Have you felt lost as an educator wanting to help your students who struggle with anxiety? Do you find it difficult to assist these students as effectively as possible?
Most teachers will likely instruct students who struggle with anxiety at some point. It can feel overwhelming and potentially frustrating to assist these students, especially with the responsibility educators have in the development of children. To help protect student and teacher mental health, having an understanding of how to help students who may be struggling will help both parties. According to Nemours' Kids Health, anxiety induced by school stressors often causes students to miss class and avoid going to school. Digital mental health programs can assist the undertaking by giving both students and teachers tools for calming down, deescalating, and handling intense feelings. If you have students who struggle with anxiety, it's important to create a learning environment that makes students feel safe and calm. Here are five ways you can do that:
In order to understand what a student is going through, it is important to understand what their symptoms may be. For example, students may have panic/anxiety attacks in class and understanding what may have triggered that can help to prevent future anxiety. Knowing the common symptoms of anxiety or panic attacks can help students feel safer and less anxious in the classroom. The CDC’s description of anxiety and depression in children is a great place to start.
2. Foster a safe place for students to get to know each other and you.
Feeling alone in stressful moments only makes those situations harder to get through. Students will continue to feel this way unless they are able to develop relationships with you or with their peers. This means that by incorporating more team-based learning and moments for social interactions, you can help to prevent this lonely feeling. Planning group learning into your curriculum is a great way to introduce this in your classroom. This also offers more opportunity for you to develop trusting relationships with your students. If your students trust you, they will be far more open to discussing how they are feeling in your class.
3. Offer ways to get out nervous energy in the classroom.
It is hard to ask students to sit at a desk for hours at a time. Unexpended nervous energy can result in more distraction and inability to focus for students who struggle with anxiety and nervousness. For example, having small fidget tools or bounce-ball chairs in the class helps to get some of this energy out. This also helps students with attention disorders to have non-distracting, constant stimulation during class. This will help those students to focus better without distracting themselves or classmates.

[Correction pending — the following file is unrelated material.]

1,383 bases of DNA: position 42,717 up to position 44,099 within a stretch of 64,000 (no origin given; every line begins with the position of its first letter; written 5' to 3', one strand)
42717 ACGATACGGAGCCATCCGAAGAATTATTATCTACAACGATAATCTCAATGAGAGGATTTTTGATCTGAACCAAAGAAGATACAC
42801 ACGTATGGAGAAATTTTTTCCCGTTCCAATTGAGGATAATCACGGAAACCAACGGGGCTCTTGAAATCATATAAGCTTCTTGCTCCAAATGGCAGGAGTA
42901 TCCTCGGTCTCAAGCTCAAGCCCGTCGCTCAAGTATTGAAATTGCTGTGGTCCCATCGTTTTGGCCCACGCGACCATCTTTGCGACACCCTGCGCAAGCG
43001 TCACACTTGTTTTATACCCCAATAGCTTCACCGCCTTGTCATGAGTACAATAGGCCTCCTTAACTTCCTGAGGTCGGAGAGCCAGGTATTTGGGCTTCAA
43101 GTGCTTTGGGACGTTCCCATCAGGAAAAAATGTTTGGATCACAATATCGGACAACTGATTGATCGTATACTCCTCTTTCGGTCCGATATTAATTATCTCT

4. Start the conversation around mental health.
Students will not feel comfortable discussing their nervous feelings and anxiety most of the time. It is important to create an environment where it is okay to discuss these feelings. Abolishing the stigma in your classroom will create a more open conversation about it and make students feel included. When a student feels represented, they are much more likely to be open and engaging in class. A book about stress and anxiety can be a great way to incorporate these discussions naturally.
Encouraging students to understand their mental health, especially at a young age, will benefit them for their whole life. This form of learning, in tandem with teaching empathy, creates a much safer environment for everyone. Students cannot learn if they do not feel safe and included. It is only possible to achieve this environment of safety if students are able to understand themselves and others. Implementing SEL in the classroom doesn't have to be a daunting task. Digital mental health tools make it easy to help students learn tools that work best for them to calm down and feel safe in their own head.
Digital mental health programs allow students access to the tools necessary to help their own health and to understand it. These digital programs, such as Neolth, give these tools to students and educators alike. Being an educator is stressful, so it is important for you to also have tools to calm down and cope with stressors of all kinds. Neolth is a digital stress and mental health support program for students and teachers. We’re on a mission to help you stress less, build resilience, and become a part of our compassionate community. Our app helps when you are feeling overwhelmed with self-guided content, personalized for your mental health journey. Neolth works with schools to improve access to mental health support for their students and teachers. You can learn more at neolth.com or sign up today at cloud.neolth.com.
This article was written by Neolth's Editorial intern, Gavin Schmidt.
Gavin Schmidt (he/him) is a sophomore at the University of Central Florida studying Digital Media with a concentration in Game Design. After seeing how mental health can affect the people he cares about, he began to have a passion for understanding and taking care of the mind. He believes that understanding this can greatly increase anyone's quality of life, and assisting people in their journey is greatly rewarding. Outside of school, Gavin is an active student leader in UCF's Marching Knights Marching Band, and enjoys playing board and video games with his friends and family.